18 U.S. Code § 2383 – Rebellion or insurrection – Whoever incites, sets on foot, assists, or engages in any rebellion or insurrection against the authority of the United States or the laws thereof, or gives aid or comfort thereto, shall be fined under this title or imprisoned not more than ten years, or both; and shall be incapable of holding any office under the United States. (June 25, 1948, ch. 645, 62 Stat. 808; Pub. L. 103–322, title XXXIII, § 330016(1)(L), Sept. 13, 1994, 108 Stat. 2147.)
It should be uncontroversial to say that the vast majority of the people at the Capitol on January 6th were there for First Amendment purposes. Even the most ardent “insurrection” proclaimers ought to recognize that most of the crowd remained outside and was not involved in the “seditious conspiracy” of those that have been charged. Ryan Kelley was allegedly among the people that were in the somewhat unruly crowd outside the Capitol. His misdemeanor charges reflect this. There has been no evidence presented in the case against him that he even entered the Capitol. To include Mr. Kelley, and the thousands of others that protested outside, as part of the same “seditious conspiracy” as those few that allegedly planned to do so, is a stretch to say the least. Mr. Estes, complaint, based off Section 3 of the 14th Amendment, takes too many liberties with assuming the truth of his own preconceived conclusions about that day. Article 3 of the 14th Amendment states,
“No person shall be a Senator or Representative in Congress, or elector of President and Vice President, or hold any office, civil or military, under the United States, or under any state, who, having previously taken an oath, as a member of Congress, or as an officer of the United States, or as a member of any state legislature, or as an executive or judicial officer of any state, to support the Constitution of the United States, shall have engaged in insurrection or rebellion against the same, or given aid or comfort to the enemies thereof. But Congress may by a vote of two-thirds of each House, remove such disability.”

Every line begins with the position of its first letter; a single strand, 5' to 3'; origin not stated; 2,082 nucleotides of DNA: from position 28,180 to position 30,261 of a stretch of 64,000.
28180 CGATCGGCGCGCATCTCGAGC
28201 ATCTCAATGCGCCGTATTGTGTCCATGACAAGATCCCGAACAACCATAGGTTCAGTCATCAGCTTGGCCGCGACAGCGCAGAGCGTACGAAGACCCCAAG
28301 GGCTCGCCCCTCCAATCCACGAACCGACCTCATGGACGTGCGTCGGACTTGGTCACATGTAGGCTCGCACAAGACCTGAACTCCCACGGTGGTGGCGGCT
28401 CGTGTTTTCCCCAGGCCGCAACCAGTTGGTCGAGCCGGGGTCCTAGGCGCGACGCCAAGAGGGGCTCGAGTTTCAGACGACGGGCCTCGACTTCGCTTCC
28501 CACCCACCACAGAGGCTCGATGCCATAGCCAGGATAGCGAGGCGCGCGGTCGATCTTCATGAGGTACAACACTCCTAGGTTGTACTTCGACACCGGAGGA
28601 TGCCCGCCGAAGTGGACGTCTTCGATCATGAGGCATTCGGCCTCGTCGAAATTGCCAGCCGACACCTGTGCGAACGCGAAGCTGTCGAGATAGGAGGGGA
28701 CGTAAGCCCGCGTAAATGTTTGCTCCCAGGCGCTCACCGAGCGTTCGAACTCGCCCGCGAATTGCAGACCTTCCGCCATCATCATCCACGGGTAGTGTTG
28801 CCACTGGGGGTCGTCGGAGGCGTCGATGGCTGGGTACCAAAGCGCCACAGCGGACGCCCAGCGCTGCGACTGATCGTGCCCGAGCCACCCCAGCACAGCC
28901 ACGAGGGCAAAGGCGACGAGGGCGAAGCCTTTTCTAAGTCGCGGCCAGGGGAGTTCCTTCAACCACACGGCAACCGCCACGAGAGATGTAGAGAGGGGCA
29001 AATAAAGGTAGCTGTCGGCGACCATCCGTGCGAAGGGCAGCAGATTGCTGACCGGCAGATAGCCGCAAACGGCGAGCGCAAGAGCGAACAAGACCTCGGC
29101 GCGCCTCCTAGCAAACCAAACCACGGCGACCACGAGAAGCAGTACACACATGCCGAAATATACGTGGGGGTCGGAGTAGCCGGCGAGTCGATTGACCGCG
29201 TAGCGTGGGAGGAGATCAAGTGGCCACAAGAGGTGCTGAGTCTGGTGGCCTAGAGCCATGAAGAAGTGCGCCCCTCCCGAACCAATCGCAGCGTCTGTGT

For context, Section 3 of the 14th Amendment was primarily enacted concerning those that engaged in rebellion against the United States during the Civil War. It is true that Section 3 still applies today, however it is foolish to equate the January 6th event with such insurrection and rebellion in an official complaint. It is even more irresponsible to try to cite this Section in a complaint against an individual not charged with a serious crime or heavy involvement in the event and never even convicted of any crime. People are still innocent until proven guilty in America.
In order to serve as a member of the Allendale Township, Ottawa County Planning Commission, Mr. Kelley did take an oath to support the Constitution of the United States in 2019. The plaintiff in this case likely saw this as an “in” to derail Mr. Kelley’s popular campaign for Governor (given the text of Section 3 of the 14th Amendment). There is no reason to seriously suspect Mr. Kelley has broken this oath. On the contrary, his steadfast activism supporting Constitutional rights and American values, his opposition to the unconstitutional actions of current Michigan Governor Gretchen Whitmer during her COVID response, and his tireless campaign to make the State of Michigan better as Governor suggest he is a patriot of the highest order. This complaint should fail in its intended purpose. The takeaway is that his Democrat opponents consider him a threat to Whitmer’s reelection worthy of such an effort. Vote Ryan Kelley for Governor in the August 2nd, 2022 Republican primary and in the November 8, 2022 general election.